MarketWatch, Bloomberg, and Reuters, among others, reported on the disclosure by the largest bond guarantor, MBIA, of its exposure to $30.6 billion in “complex mortgage securities.” What was particularly worrisome was that in the total is $8.1 billion of collateralized debt obligations of the particularly risky “CDO squareds” variety, or CDOs of CDOs. Bear in mind that the bond insurer has only $6.5 billion of equity.
The reaction was fast and harsh. The stock price, already battered, fell a further 26%. As Bloomberg reports, the prices on credit default swaps rose sharply:
Credit-default swaps for MBIA soared as much as 145 basis points to 625 basis points, the widest ever, before narrowing to 560 basis points, according to prices from CMA Datavision in London. That means it costs $560,000 a year for an investor to protect $10 million in MBIA bonds from default for five years.
One-year contracts surged to 1,050 basis points, prices from broker Phoenix Partners Group show. That implies investors are pricing in a 20 percent chance of default by March 2009, according to a JPMorgan Chase & Co. valuation tool used by Bloomberg.
Contracts on MBIA’s bond insurer, MBIA Insurance, climbed 58 basis points to 303 basis points after reaching 340 basis points earlier today, CMA prices show. Contracts tied to Ambac rose 13 basis points to 578 basis points, according to CMA.
Standard & Poors had lowered MBIA’s outlook to negative prior to this disclosure. Fitch today said it would reexamine the insurer for a potential downgrade, and gave it four to six weeks to raise $1 billion in capital. Note that while the Warburg Pincus deal would seem to fill the bill, some now feel its completion is in doubt. From Reuters:
The announcement may scuttle MBIA’s $1 billion investment from buyout firm Warburg Pincus LLC WP.UL, according to rating firm Egan-Jones Rating Co. Warburg said on December 10 it would initially invest $500 million by purchasing MBIA shares at $31 each, a move that helped restore some investor confidence and had pushed MBIA shares as high as $37.50 the day the deal was announced.
The agreement between Warburg and MBIA does not have a “material adverse change” clause, or MAC, sources close to the deal said, meaning Warburg cannot cite that as a reason for backing out of the offer.
But with any acquisition, it’s always possible to back out of a deal until it actually closes — even a deal without a MAC clause. Cerberus Capital Management pulled its offer for equipment company United Rentals, citing liability limits in the merger agreement instead of a MAC clause. The two sides are battling in court over the deal.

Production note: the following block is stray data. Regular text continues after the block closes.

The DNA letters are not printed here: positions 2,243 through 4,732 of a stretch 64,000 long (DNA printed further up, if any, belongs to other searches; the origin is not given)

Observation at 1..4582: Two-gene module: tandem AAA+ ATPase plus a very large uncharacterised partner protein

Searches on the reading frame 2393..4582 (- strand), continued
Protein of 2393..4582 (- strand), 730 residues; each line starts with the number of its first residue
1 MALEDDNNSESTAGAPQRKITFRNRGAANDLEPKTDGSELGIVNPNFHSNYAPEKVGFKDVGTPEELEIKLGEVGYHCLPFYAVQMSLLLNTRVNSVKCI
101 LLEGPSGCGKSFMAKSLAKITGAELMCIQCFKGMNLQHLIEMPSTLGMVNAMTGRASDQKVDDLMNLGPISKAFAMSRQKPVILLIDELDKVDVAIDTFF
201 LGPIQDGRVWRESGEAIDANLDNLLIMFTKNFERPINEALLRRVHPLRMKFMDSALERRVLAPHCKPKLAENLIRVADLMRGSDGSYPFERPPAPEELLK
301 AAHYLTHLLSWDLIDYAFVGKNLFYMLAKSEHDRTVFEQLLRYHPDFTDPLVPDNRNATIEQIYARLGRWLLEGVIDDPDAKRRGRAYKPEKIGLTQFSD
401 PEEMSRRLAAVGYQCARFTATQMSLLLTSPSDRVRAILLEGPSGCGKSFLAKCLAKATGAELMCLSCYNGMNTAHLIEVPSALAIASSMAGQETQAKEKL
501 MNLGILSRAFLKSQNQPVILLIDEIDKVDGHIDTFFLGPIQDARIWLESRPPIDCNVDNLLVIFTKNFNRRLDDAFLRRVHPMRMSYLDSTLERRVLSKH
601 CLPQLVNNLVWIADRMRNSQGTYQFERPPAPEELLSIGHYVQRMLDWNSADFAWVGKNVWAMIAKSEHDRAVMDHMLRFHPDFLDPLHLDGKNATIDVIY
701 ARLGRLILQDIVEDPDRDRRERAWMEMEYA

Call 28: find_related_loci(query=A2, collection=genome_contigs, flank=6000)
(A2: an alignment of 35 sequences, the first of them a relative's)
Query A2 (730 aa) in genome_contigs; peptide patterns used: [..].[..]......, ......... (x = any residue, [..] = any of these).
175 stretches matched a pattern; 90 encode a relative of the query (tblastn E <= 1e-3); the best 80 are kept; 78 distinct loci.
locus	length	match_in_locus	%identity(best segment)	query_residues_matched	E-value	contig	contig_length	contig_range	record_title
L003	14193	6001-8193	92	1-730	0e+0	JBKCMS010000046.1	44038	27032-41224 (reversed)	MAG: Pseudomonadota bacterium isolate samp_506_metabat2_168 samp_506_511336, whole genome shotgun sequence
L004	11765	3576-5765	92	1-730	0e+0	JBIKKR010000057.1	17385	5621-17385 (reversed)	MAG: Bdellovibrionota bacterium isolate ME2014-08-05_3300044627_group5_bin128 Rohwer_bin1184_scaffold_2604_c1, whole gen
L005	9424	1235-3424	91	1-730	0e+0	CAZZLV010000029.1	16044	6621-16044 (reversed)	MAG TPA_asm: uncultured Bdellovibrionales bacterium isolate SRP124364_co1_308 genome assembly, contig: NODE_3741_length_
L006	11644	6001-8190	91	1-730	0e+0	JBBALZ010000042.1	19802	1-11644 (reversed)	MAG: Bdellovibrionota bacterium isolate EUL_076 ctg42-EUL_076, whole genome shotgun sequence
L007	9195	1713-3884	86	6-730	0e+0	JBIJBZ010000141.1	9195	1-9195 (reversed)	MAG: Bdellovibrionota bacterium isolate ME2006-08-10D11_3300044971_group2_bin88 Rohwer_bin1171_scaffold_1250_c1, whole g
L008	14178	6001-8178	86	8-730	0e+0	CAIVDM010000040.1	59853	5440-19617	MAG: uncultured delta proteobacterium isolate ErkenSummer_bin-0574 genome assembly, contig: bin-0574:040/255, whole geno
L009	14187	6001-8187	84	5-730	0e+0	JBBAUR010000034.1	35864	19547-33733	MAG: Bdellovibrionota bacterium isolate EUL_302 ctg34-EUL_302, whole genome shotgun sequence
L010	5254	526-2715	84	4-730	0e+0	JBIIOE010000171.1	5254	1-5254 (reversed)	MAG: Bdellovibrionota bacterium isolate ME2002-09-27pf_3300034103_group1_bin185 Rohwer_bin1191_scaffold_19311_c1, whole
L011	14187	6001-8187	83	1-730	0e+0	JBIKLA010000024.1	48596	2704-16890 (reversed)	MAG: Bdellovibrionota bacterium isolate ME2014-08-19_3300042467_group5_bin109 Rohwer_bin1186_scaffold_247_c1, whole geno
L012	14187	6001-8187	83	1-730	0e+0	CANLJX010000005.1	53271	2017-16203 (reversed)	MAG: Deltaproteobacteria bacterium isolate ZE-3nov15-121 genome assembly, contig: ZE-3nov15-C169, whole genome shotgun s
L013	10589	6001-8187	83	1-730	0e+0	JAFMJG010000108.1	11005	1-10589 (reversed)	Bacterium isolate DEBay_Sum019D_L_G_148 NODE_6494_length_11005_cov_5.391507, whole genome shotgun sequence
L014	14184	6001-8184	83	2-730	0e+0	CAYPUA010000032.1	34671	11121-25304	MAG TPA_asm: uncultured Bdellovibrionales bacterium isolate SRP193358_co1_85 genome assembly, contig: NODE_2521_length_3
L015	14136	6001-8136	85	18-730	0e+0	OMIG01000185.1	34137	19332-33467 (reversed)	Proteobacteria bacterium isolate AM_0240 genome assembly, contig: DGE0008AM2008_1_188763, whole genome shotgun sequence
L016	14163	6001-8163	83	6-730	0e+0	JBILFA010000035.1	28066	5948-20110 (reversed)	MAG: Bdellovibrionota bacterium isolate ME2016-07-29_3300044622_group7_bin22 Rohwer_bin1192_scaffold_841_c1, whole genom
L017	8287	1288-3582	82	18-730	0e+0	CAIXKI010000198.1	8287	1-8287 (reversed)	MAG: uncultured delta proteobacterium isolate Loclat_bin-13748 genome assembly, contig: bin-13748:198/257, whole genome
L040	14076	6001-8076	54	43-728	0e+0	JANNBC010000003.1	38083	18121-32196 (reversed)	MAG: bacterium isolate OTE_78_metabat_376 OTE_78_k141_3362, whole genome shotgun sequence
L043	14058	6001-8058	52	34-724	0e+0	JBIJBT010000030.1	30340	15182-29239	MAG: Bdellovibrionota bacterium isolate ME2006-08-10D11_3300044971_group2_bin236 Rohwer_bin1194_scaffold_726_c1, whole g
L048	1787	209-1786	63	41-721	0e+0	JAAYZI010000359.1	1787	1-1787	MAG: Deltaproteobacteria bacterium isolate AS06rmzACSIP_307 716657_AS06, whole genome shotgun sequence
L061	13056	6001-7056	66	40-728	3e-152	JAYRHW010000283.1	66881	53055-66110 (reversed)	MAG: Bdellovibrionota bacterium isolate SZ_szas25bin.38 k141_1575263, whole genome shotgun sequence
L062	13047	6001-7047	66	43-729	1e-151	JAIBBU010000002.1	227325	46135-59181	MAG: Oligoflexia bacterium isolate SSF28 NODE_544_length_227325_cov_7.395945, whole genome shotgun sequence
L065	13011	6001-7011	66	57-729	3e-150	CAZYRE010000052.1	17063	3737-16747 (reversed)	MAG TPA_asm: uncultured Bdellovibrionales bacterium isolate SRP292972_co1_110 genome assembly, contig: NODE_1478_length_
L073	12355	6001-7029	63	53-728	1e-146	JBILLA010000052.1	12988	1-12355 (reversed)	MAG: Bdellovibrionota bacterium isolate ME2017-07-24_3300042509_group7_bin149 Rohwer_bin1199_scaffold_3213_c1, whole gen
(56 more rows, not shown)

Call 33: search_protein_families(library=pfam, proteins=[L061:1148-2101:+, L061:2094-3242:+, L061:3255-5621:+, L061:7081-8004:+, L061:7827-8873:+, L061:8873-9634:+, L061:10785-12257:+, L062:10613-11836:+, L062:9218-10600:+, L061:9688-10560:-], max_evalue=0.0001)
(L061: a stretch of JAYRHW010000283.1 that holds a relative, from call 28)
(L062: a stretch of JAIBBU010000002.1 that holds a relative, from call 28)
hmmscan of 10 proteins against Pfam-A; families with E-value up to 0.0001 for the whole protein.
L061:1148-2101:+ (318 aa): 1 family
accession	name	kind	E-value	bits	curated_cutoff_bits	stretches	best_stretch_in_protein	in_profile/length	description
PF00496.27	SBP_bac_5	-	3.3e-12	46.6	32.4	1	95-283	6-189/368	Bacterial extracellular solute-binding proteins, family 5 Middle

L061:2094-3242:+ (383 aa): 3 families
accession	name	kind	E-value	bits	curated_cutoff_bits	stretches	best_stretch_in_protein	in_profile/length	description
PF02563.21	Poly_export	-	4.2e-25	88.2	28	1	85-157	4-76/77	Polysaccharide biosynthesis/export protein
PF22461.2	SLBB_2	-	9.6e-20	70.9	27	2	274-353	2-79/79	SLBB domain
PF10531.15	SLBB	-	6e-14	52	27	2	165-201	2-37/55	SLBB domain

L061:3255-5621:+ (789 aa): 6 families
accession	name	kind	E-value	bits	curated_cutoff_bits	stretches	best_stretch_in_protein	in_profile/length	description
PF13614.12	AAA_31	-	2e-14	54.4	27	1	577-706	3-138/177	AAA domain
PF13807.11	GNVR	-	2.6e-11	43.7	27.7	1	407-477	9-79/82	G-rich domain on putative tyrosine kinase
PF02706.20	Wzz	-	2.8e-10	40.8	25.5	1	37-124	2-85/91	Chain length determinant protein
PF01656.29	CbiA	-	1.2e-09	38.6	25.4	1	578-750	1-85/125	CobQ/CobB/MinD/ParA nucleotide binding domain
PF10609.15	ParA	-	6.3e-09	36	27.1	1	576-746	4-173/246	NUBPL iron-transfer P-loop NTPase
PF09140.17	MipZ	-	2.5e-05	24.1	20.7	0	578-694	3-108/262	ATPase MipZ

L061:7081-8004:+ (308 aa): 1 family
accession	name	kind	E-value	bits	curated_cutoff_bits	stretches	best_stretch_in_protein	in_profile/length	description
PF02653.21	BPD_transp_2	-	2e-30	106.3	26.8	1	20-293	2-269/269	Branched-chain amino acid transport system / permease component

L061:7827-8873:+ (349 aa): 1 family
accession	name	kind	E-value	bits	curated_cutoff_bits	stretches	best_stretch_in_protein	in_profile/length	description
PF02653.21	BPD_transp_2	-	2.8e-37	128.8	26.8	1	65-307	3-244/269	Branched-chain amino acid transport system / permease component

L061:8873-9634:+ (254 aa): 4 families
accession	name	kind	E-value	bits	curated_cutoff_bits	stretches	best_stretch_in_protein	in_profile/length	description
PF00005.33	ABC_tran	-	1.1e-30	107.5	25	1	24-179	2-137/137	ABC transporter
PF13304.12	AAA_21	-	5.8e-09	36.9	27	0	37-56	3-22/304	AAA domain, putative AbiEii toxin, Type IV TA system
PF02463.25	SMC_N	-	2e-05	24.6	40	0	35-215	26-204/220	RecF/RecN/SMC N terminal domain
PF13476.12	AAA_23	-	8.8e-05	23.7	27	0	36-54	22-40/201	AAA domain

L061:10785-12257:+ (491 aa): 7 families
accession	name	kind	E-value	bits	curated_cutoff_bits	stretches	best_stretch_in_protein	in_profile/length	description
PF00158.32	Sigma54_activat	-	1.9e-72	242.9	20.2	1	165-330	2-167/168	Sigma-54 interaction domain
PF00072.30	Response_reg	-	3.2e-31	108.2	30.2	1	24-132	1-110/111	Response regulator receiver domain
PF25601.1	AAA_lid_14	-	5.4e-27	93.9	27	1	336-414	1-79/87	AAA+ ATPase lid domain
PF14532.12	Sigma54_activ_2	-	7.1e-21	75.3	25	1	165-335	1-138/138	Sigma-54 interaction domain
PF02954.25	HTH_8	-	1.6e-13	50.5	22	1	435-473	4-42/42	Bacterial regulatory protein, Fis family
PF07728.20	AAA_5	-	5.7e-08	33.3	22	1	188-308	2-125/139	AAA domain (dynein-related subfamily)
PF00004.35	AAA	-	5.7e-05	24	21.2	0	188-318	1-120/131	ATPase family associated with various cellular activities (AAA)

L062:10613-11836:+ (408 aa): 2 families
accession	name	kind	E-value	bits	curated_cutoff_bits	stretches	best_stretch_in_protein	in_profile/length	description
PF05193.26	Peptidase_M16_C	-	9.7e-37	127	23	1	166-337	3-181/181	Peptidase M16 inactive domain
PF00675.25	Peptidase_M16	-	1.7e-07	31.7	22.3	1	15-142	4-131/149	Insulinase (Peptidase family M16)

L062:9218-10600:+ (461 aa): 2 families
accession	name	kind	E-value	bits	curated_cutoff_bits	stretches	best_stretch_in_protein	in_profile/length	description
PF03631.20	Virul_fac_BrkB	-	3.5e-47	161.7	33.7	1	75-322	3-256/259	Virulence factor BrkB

Bloomberg mentioned that a filing said the pending deal was “deal was contingent on performance-specific covenants and referenced a schedule of undisclosed conditions.”
It’s a no-brainer that Warburg Pincus will try to renegotiate the price, and MBIA does not have a lot of leverage. It needs the money post haste, and so the recourse of going to court is less useful to them than it would ordinarily be.
Analysts generally were critical, although there were exceptions. From Bloomberg:
“We are shocked management withheld this information for as long as it did,” Ken Zerbe, an analyst with Morgan Stanley in New York, wrote in a report yesterday. “MBIA simply did not disclose arguably the riskiest parts of its CDO portfolio to investors.”….
The “eleventh-hour” disclosure by MBIA “ignites concerns all over again about the prospect for future losses,” Kathleen Shanley, an analyst at bond research firm Gimme Credit in Chicago, wrote in a report. She said outside investors didn’t know about the CDOs-squared, which she called the riskiest type of CDO….
“How is confidence expected to return to the capital markets when these types of surprises continue to pop up?” said Peter Plaut, an analyst at New York-based hedge fund manager Sanno Point Capital Management…..
Potential losses from the CDOs-squared are “hardly the kind of hit that should cause severe spread widening or the stock to crash,” Barclays Capital credit analyst Seth Glasser said in a note to clients today. He said the CDOs MBIA disclosed yesterday may be less risky than investors are betting.
The securities industry cannot afford to have MBIA downgraded; the firms already are taking losses on mortgage securities and CDOs independent of any insurer downgrade. If MBIA loses its AAA, that will lead to forced selling by some entities that are required to hold only top-rated paper, which will depress prices further, leading to more writedowns.
I don’t know how it can come about, but expect a deux ex machina for MBIA. Bankers Trust officers told me the Fed played a role in its purchase by DeutscheBank, While there is precedent for regulators lending a helping hand, MBIA is not under the purview of any banking regulator, which raises the question of who might take it upon themselves to orchestrate a solution.